The head of the agency responsible for overseeing the troubled HealthCare.gov repeatedly refused to disclose how many people have enrolled in ObamaCare -- during a hearing where she did not deny that officials have that information.
Marilyn Tavenner, head of the Centers for Medicare & Medicaid Services, testified Tuesday before the House Ways and Means Committee. At the top of the hearing, she apologized for the failures of the main ObamaCare website and vowed to fix them.
But, raising more questions about the administration's transparency on the project, she declined to cite enrollment numbers. She did not claim, as Health Secretary Kathleen Sebelius recently did, that officials simply do not have those numbers -- rather, she said a "decision" was made to release them in mid-November.
"We made the decision that we were not releasing the numbers until mid-November," she said.
Rep. Devin Nunes, R-Calif., asked again whether she had any idea what the numbers are.
Her answer was the same.
"I'll take that as you don't want to answer the question," Nunes said.
Earlier in the hearing, Tavenner tried to downplay expectations. Facing ongoing problems with the enrollment website, Tavenner told Congress that "we expect the initial numbers to be small."
An internal memo obtained by The Associated Press shows that the administration expected nearly 500,000 people to gain coverage just in October, the program's first month. If the administration is short of that target, it is unclear by how much.
Tavenner, though, vowed to fix the troubled exchange website by the end of November.
"To the millions who have attempted to use HealthCare.gov to shop and enroll in health care coverage, I want to apologize to you that the website has not worked as well as it should," she said. "We know how desperately you need affordable coverage. I want to assure you that HealthCare.gov can and will be fixed."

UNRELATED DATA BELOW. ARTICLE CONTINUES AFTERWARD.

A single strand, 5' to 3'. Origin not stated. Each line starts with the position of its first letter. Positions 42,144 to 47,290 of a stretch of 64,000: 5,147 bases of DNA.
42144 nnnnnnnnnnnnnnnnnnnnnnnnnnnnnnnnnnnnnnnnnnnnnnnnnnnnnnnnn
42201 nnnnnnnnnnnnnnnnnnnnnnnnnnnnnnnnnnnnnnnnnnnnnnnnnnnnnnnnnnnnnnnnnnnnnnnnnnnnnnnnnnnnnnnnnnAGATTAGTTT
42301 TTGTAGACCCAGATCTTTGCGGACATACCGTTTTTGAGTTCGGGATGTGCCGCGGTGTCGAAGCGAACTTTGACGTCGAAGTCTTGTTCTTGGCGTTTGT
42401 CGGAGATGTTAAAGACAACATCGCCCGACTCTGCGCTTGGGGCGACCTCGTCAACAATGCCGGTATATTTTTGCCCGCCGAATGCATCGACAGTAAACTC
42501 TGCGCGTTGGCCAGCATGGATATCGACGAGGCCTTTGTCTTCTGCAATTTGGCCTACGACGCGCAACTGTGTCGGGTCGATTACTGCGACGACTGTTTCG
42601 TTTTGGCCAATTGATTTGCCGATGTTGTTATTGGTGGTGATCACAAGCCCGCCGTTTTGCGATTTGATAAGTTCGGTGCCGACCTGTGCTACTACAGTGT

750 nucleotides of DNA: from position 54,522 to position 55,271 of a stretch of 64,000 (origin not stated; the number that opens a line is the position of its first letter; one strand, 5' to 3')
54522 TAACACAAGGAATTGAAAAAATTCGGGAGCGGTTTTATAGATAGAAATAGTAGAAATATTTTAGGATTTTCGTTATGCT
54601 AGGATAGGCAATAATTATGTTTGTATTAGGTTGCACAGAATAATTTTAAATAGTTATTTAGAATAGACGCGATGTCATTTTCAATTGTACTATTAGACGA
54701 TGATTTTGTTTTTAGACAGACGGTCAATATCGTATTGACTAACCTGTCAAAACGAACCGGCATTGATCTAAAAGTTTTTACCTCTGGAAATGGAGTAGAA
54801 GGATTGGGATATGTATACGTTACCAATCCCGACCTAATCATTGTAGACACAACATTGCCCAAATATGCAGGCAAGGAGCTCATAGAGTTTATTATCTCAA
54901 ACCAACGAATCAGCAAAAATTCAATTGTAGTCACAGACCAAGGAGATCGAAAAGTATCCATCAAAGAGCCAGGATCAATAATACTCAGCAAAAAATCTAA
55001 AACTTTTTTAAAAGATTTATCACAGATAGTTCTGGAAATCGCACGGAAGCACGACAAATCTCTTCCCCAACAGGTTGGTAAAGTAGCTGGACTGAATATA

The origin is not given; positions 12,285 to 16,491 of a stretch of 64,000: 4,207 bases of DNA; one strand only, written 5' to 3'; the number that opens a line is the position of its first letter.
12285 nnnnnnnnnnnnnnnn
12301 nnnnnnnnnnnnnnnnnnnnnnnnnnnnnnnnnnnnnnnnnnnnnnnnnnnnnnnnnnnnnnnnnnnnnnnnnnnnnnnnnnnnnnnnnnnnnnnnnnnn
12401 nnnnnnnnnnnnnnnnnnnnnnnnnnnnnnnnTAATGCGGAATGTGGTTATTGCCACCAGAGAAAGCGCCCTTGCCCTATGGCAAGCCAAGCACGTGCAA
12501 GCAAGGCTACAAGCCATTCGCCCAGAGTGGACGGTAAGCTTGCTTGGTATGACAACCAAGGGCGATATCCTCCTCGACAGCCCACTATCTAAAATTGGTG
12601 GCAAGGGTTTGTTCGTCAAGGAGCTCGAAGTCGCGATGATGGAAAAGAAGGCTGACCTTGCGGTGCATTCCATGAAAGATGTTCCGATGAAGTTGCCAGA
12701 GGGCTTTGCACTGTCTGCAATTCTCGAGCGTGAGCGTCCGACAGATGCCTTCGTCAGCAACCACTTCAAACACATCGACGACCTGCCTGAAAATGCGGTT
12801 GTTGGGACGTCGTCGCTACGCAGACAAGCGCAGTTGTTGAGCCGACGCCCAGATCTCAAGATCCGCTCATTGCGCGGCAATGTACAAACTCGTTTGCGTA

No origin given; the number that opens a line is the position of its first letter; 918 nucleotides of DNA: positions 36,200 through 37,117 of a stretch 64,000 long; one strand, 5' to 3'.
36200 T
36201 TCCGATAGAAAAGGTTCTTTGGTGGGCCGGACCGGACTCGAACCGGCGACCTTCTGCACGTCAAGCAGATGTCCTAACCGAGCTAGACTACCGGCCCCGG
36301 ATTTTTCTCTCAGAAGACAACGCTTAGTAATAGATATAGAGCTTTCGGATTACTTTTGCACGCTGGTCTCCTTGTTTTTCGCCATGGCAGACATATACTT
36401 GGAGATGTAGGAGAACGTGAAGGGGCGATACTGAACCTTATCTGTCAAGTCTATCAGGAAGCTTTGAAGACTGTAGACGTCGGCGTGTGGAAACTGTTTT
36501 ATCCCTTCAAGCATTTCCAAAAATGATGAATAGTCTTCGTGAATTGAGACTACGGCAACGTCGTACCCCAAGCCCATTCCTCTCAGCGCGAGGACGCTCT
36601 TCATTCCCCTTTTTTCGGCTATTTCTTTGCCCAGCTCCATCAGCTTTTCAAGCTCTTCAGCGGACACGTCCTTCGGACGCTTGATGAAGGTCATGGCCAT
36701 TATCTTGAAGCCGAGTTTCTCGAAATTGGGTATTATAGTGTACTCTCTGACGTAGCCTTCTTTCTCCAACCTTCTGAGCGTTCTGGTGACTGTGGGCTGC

The apology would appear to be the first by an administration official.
Tavenner's testimony precedes that of Sebelius, who is expected to appear before a separate House committee on Wednesday. As Tavenner testified, calls were mounting from Republicans for Sebelius to resign.
Significantly, Sen. Lamar Alexander, R-Tenn., speaking on the Senate floor, called Tuesday for Sebelius' resignation. Alexander is the top Republican on the Senate health panel.
"Mr. President, at some point there has to be accountability. Expecting this secretary to be able to fix what she hasn't been able to fix during the last three-and-a-half years is unrealistic," he said. "It's throwing good money after bad. It's time for her to resign -- someone else to take charge."
In written testimony released ahead of Wednesday's hearing, Sebelius vowed to improve the website and said the consumer experience to date is "not acceptable." But she defended the law itself and said extensive work and testing is being done.
"We are working to ensure consumers' interaction with HealthCare.gov is a positive one, and that the Affordable Care Act fully delivers on its promise," she said in the prepared remarks.
Republicans were also voicing concern Tuesday about Americans being kicked off their current health plans, and newly uncovered documents that show the administration anticipated millions might lose their current coverage and be sent into different plans -- despite pledges to the contrary from the White House.
The Associated Press contributed to this report.